The country still bears the scars of the brutal Italian occupation and the intense fighting during World War II. It emerged as an independent state only in 1951, when the provinces of Tripolitania, Fezzan, and Cyrenaica were brought together under King Idris. The new state lacked an educated and skilled workforce and was effectively a puppet of the US until Qaddafi took power in 1969. Qaddafi did much to develop the education and health systems in the country, but his confrontation with the West and his determination to hold onto power meant that mature political processes did not develop. Instead, tribalism and local loyalties, with their winner-take-all attitude, have dominated Libyans’ approach to politics.

Outside meddling

Outside powers have exploited the divisions created by the tribalised nature of Libya. The Government of National Accord and its successor, the GNU, have attempted to be inclusive of differing political views, including Islamists. Countries like Egypt and the UAE have used this apparent sympathy for the Moslem Brotherhood as a justification for supporting Haftar in his attempts to overthrow the interim government. While officially supporting the UN initiative, Russia has despatched its Wagner mercenary group to support Haftar. Similarly, France has played a duplicitous role — supporting both the interim government and Haftar.

Meanwhile, Turkey and Qatar have supported the government, reflecting their pro-Brotherhood positions. Turkey, which has ambitions to dominate maritime borders and energy resources in the eastern Mediterranean, has despatched troops and Syrian mercenaries to support the GNU. The UN estimates there are 20,000 mercenaries in Libya supporting the various groups. Their removal must be a prerequisite for any serious settlement of the country’s problems.

In addition, outsiders have liberally provided weapons to the various militia groups across the country, creating a situation where the government lacks the capacity to provide security for its citizens. Tripoli, the capital, is controlled by numerous small but well-armed militia groups, and the government must negotiate with them over major policy decisions.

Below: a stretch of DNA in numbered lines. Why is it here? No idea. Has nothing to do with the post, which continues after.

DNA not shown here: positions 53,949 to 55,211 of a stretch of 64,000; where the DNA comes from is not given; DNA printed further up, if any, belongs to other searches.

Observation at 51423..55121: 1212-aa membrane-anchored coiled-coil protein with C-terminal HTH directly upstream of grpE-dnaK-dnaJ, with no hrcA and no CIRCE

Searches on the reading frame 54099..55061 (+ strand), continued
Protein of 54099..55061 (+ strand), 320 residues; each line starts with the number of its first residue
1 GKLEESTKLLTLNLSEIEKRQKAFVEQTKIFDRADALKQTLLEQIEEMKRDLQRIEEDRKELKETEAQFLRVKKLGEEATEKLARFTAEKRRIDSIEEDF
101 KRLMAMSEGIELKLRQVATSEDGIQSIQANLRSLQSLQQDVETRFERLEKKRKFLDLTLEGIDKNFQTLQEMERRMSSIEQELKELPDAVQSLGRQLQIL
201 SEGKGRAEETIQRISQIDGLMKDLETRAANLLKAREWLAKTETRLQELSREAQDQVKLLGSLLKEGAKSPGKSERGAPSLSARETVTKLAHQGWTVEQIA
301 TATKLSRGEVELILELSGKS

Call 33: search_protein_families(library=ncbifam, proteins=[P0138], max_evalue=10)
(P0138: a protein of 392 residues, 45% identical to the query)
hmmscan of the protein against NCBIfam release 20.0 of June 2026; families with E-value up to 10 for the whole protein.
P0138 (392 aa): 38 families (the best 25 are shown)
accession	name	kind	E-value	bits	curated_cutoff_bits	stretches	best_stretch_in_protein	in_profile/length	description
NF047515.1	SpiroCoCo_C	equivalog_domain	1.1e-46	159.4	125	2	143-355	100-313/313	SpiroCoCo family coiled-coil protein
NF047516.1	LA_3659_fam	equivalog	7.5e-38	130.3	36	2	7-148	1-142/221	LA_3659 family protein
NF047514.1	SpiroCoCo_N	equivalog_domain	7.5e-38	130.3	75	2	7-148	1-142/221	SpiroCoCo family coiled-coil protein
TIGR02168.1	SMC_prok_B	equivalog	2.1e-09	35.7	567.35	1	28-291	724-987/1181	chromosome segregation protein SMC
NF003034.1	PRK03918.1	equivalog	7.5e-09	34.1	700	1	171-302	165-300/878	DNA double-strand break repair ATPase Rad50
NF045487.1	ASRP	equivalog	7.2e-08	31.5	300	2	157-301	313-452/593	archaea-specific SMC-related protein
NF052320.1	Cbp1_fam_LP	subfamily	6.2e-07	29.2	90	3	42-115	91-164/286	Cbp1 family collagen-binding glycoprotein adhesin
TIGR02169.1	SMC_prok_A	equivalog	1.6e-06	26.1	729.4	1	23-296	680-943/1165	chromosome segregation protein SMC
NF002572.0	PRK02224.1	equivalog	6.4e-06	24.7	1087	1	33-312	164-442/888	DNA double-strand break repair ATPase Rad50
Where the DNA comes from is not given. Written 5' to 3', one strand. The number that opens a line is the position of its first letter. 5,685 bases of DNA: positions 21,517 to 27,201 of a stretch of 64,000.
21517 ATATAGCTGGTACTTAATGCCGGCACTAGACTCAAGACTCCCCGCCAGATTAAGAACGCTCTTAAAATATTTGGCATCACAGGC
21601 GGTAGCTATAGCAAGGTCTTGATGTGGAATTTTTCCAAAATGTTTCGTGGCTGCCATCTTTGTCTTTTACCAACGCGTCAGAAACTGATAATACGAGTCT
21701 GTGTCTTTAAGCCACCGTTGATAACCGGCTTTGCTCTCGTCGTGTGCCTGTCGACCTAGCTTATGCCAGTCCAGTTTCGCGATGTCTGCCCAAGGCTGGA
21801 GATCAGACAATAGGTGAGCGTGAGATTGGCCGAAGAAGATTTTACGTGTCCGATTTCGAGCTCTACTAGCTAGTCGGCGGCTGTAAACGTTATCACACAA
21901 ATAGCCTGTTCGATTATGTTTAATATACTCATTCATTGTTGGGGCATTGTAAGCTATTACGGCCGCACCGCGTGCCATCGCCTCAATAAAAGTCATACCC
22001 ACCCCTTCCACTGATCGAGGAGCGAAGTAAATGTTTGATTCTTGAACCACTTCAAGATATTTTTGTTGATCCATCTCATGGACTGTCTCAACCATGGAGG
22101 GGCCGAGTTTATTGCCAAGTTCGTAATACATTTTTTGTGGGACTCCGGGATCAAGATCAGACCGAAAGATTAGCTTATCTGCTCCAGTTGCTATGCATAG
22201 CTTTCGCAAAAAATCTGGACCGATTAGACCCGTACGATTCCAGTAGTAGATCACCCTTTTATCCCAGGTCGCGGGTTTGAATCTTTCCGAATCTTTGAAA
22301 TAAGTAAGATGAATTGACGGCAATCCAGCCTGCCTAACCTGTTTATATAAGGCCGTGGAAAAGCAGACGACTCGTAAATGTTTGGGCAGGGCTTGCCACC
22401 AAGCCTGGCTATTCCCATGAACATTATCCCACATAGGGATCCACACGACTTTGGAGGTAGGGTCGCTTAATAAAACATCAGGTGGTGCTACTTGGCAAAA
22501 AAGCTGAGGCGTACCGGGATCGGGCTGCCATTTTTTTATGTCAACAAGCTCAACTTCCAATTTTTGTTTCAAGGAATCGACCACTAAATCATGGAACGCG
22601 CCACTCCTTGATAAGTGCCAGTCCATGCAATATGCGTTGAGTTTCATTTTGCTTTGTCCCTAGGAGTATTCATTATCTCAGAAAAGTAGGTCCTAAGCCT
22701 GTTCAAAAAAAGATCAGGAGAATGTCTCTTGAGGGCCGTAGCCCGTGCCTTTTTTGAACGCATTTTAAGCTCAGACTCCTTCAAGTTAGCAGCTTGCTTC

To add to its problems, Libya is a major conduit for asylum seekers trying to access Europe. According to Human Rights Watch, between January and September 2021, Libyan authorities intercepted over 27,000 people at sea and returned them to Libya, where they face unacceptable detention conditions. The pressure of the asylum seeker problem on the Libyan authorities is immense.

Consensus lacking

The absence of an agreed framework or basic principles for a constitution serve as an indicator of the depth of the divisions in Libyan society. Though a new government may produce one, for now questions such as whether the country is to be unitary, federal, or a variation of the two approaches are deeply divisive and unresolved. Underlying these concerns are the country’s energy resources and how the wealth they produce is to be distributed.

In such a volatile environment, elections that are challenged by the leading candidates could be more damaging to Libya’s long-term prospects than their failure to take place. Until the major powers agree that a negotiated solution to Libya’s chaos is in their interests, there is little incentive for Libyan politicians to compromise in search of a lasting structure for the country. At the present time, there are no signs that those powers see any need to change their approaches.

Dr Anthony Billingsley is Adjunct Senior Lecturer in International Relations at the University of NSW. Before that he served in the Department of Foreign Affairs and Trade and in the Office of National Assessments.

This article is published under a Creative Commons Licence and may be republished with attribution.